2015(1) ALL MR 649
IN THE HIGH COURT OF JUDICATURE AT BOMBAY
V.M. KANADE AND G.S. KULKARNI, JJ.
Employees' State Insurance Corporation & Ors. Vs. Shri A. V. Tungare & Ors.
Writ Petition No.2296 of 2002
14th March, 2014
Petitioner Counsel: Mr. SURESH KUMAR
Respondent Counsel: Mr. RAMESH RAMAMURTHY
Constitution of India, Art.311 - Evidence Act (1872), S.58 - Disciplinary proceedings - Delinquent accepted all charges in inquiry proceeding and pleaded for lenient view - Thanks letter written to Director General wherein also request made to take a lenient view - Admission of charges appear to be voluntary - Plea that defence assistant and inquiry officer collusively induced him to admit charges - Raised only in appeal and not earlier - Admissions would not lose its efficacy - Charges not required to be proved in terms of S.58 of Evidence Act - Closure of inquiry at such stage and order of dismissal justified. AIR 1961 SC 1070 Disting. (Paras 17, 25, 29)
Jagdish Prasad Saxena Vs. State of Madhya Bharat, AIR 1961 SC 1070 [Para 14,16,26,27,28]
Additional District Magistrate (City) Vs. Prabhakar Chaturdevi & anr., (1996) 2 SCC 12 [Para 15,18]
Delhi Transport Corporation Vs. Shyam Lal, (2004) 8 SSC 88 [Para 15,20]
Chairman & Managing Director Vs. Goparaju Sri Prabhakar Hari Babu, 2008 ALL SCR 1923 =(2008) 5 SCC 69 [Para 15,21]
Manoj H.Mishra Vs. Union of India, 2013 ALL SCR 1621 =(2013) 6 SCC 313 [Para 15,22]
Channabasapa Basappa Happali Vs. The State of Mysore, 1971 (1) SCC 1 [Para 15,19,28]
Kolhapur Zilla Sahakari Dudh Utpadak Sangh Vs. Shivaji Shankar Pharakate & anr., 2009(1) ALL MR 591=2009 (Supp) Bom.C.R.716 [Para 15,24]
Canara Bank Vs. H.T.Koli & anr., (2000) III LLJ 277 Bom [Para 15,23]
G. S. KULKARNI, J. :- What are the consequences of admission of charges by a delinquent employee before the Inquiry Officer in a disciplinary inquiry and whether after recording of such admissions, the inquiry can still proceed or can be closed to submit a inquiry report is the moot issue which arises in the present proceedings.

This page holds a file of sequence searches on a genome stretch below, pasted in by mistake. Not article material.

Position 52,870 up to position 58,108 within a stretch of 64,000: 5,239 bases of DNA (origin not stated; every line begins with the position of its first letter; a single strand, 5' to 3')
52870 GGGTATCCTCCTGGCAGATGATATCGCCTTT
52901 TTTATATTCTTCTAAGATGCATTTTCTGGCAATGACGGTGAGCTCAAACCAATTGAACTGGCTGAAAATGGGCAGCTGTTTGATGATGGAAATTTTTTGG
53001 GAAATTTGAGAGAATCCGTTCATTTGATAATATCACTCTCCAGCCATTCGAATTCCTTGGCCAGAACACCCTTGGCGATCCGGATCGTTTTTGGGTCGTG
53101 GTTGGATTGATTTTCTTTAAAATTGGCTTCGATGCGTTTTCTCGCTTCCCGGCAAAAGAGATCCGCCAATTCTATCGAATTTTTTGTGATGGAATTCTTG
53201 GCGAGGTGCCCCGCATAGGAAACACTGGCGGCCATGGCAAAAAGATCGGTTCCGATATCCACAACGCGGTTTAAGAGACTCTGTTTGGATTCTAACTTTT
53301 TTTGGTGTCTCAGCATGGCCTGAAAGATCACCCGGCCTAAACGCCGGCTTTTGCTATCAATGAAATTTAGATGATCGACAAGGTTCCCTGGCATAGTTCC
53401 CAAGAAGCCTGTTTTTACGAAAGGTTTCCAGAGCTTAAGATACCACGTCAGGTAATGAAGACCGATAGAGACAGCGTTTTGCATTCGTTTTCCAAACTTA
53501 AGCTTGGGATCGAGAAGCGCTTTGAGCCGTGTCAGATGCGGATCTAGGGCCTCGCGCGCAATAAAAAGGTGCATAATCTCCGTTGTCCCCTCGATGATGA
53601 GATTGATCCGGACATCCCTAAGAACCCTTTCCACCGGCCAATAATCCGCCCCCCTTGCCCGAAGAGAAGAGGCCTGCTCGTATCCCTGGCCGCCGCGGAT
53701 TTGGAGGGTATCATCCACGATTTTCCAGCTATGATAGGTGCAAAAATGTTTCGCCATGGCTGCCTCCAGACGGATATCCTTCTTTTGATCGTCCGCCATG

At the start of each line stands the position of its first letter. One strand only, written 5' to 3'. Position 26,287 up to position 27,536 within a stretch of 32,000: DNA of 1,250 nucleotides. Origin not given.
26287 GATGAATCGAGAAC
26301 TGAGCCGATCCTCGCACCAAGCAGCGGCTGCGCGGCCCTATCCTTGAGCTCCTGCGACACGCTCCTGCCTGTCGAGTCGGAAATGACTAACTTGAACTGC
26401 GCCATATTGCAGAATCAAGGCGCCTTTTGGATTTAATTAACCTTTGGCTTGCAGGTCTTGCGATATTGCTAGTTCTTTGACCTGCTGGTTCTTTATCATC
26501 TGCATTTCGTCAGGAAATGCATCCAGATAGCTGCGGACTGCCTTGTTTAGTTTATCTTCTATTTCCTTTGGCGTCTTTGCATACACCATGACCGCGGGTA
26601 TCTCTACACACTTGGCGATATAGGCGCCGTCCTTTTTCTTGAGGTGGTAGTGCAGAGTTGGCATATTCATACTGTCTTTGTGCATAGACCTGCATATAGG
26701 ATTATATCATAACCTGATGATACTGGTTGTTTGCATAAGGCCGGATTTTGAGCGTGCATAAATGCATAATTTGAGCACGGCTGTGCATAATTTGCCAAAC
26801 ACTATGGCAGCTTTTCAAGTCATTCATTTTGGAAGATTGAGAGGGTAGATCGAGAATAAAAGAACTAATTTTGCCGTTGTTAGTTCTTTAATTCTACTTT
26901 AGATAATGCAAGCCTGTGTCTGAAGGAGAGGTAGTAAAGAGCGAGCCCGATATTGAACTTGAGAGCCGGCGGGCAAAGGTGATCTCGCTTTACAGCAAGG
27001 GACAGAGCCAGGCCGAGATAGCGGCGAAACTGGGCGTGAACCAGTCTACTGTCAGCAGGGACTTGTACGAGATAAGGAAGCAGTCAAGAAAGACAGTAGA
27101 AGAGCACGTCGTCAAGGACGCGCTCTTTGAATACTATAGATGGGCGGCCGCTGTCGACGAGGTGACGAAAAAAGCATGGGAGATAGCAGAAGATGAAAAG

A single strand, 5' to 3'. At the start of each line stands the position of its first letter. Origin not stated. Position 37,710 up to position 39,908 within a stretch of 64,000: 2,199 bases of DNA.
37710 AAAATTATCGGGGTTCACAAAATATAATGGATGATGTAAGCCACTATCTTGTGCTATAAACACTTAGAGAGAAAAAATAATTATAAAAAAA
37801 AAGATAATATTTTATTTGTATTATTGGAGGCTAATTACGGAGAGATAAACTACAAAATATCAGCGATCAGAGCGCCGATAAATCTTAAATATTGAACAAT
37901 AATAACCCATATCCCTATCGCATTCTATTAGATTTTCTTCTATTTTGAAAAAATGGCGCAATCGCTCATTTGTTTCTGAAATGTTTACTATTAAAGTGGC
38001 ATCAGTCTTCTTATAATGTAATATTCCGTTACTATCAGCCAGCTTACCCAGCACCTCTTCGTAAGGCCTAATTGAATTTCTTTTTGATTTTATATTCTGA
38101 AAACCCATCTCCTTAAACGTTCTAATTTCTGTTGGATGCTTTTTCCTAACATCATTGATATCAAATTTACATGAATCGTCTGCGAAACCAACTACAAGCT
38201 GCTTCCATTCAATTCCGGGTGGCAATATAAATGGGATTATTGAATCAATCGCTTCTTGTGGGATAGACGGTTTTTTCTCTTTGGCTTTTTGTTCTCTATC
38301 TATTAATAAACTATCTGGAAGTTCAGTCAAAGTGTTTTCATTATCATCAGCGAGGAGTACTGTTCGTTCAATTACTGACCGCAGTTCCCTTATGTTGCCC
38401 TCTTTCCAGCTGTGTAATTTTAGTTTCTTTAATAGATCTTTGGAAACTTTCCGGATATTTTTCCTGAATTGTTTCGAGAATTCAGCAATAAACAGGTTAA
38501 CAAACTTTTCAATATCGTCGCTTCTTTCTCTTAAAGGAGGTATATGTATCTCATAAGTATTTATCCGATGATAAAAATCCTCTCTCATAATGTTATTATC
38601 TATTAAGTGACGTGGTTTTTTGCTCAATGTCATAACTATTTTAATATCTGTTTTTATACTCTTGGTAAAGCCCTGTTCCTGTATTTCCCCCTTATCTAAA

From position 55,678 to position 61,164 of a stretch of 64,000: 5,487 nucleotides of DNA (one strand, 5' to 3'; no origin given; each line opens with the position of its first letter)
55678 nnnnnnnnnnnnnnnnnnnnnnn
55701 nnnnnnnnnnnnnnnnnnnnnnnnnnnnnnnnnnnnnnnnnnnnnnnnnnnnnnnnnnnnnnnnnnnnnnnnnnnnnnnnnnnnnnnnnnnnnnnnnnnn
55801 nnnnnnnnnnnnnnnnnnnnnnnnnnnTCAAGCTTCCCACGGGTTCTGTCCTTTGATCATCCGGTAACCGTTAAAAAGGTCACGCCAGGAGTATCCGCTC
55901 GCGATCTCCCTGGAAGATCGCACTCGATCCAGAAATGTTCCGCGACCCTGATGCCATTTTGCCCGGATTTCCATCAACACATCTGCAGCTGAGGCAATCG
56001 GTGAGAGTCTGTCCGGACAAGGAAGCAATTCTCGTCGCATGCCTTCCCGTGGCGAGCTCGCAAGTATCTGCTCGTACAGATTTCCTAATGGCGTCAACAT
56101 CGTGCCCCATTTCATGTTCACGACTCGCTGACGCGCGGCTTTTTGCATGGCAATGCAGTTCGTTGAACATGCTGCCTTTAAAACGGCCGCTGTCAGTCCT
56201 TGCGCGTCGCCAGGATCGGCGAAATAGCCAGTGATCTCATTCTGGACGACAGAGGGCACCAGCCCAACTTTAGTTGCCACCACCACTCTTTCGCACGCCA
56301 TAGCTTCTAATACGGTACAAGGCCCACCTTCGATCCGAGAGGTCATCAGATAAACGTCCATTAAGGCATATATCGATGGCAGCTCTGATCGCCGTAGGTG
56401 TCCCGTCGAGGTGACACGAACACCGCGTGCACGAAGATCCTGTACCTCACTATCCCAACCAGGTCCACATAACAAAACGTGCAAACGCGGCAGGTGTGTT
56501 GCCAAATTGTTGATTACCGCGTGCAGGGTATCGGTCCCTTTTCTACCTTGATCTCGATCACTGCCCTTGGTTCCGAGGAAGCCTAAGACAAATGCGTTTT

2. By the present petition under Article 226 of the Constitution of India, the Employees State Insurance Corporation challenges the judgment and order dated 8.3.2002 passed by the Central Administrative Tribunal Mumbai Bench in Original Application No.808 of 1994. By the impugned Judgment the Central Administrative Tribunal has allowed the Original Application filed by the Respondent who was the employee of the Employees State Insurance Corporation whereby the order of termination of the 1st respondent's services is quashed and set aside. It is held that the 1st respondent would be entitled to 50% of the wages from the date of dismissal from service up to the date of his reinstatement. It was further directed that the petitioner would be at liberty to proceed against the 1st Respondent as per law.
The facts in nutshell are :
3. The 1st respondent was in the service of the 1st petitioner since the year 1978. In the year 1990 the 1st respondent was working as Manager Grade -1 at the local office of the 1st petitioner Corporation at Akola. Thereafter the 1st respondent was posted in Tamil Nadu Circle when the charge sheet dated 23.5.1990 was issued to the 1st respondent by the petitioner. The statement of articles of charges contained 11 charges in respect of various acts of the 1st respondent during the period 1.5.1984 to 1.9.1988 when the 1st respondent was posted at Akola in Nagpur Sub-region. It was alleged that the various acts of commission and omissions amounted to violation of rules under the CCS (Conduct) Rules, 1964 read with the Employees State Insurance Corporation (Staff and Conditions of Services) Regulations 1959. The statement of imputations of misconduct was also furnished to the 1st respondent enumerating the basis and the details of various charges. Further various documents in support of the charges were also furnished to the 1st respondent.
4. The 1st respondent filed his reply to the charge sheet and denied all the charges. Shri S.R.Srinivasan the then Joint Regional Director (DE) South Zone Madras was appointed as an Inquiry Officer to conduct the inquiry under the said charge sheet. Shri. Srinivasan held a preliminary inquiry at Nagpur where the 1st respondent states that the charges as levelled against him were denied by him. After the first hearing held on 5.12.1990 Shri S.R.Srinivasan retired on superannuation. Therefore, by an order dated 10.5.1991 issued by the 1st petitioner Shri H.P. Rane the Joint Regional Director Sub-Regional office, Nagpur was appointed as the Inquiry Officer. Shri.S.K.Noor Ahmed was appointed as the presenting officer for the department to replace Shri S.R.Natrajanan who was earlier appointed as the presenting officer. At the hearing of the inquiry, fixed on 23.9.1991 the 1st respondent expressed his inability to appear as he was on leave on medical grounds. The inquiry proceedings were therefore adjourned to 6.1.1992 on which day the 1st respondent appeared and stated that he has already denied all the charges at the hearing held on 5.12.1990. At the said hearing, the 1st respondent also confirmed receipt of the copies of the documents as relied upon by the department in support of the charges as also inspection of the same was given after which the 1st respondent stated that he did not want call for any additional documents and that he did not wish to produce any witness in support of his defence. A regular inquiry was fixed on 21.7.1992 and the same was adjourned to 3.12.1992.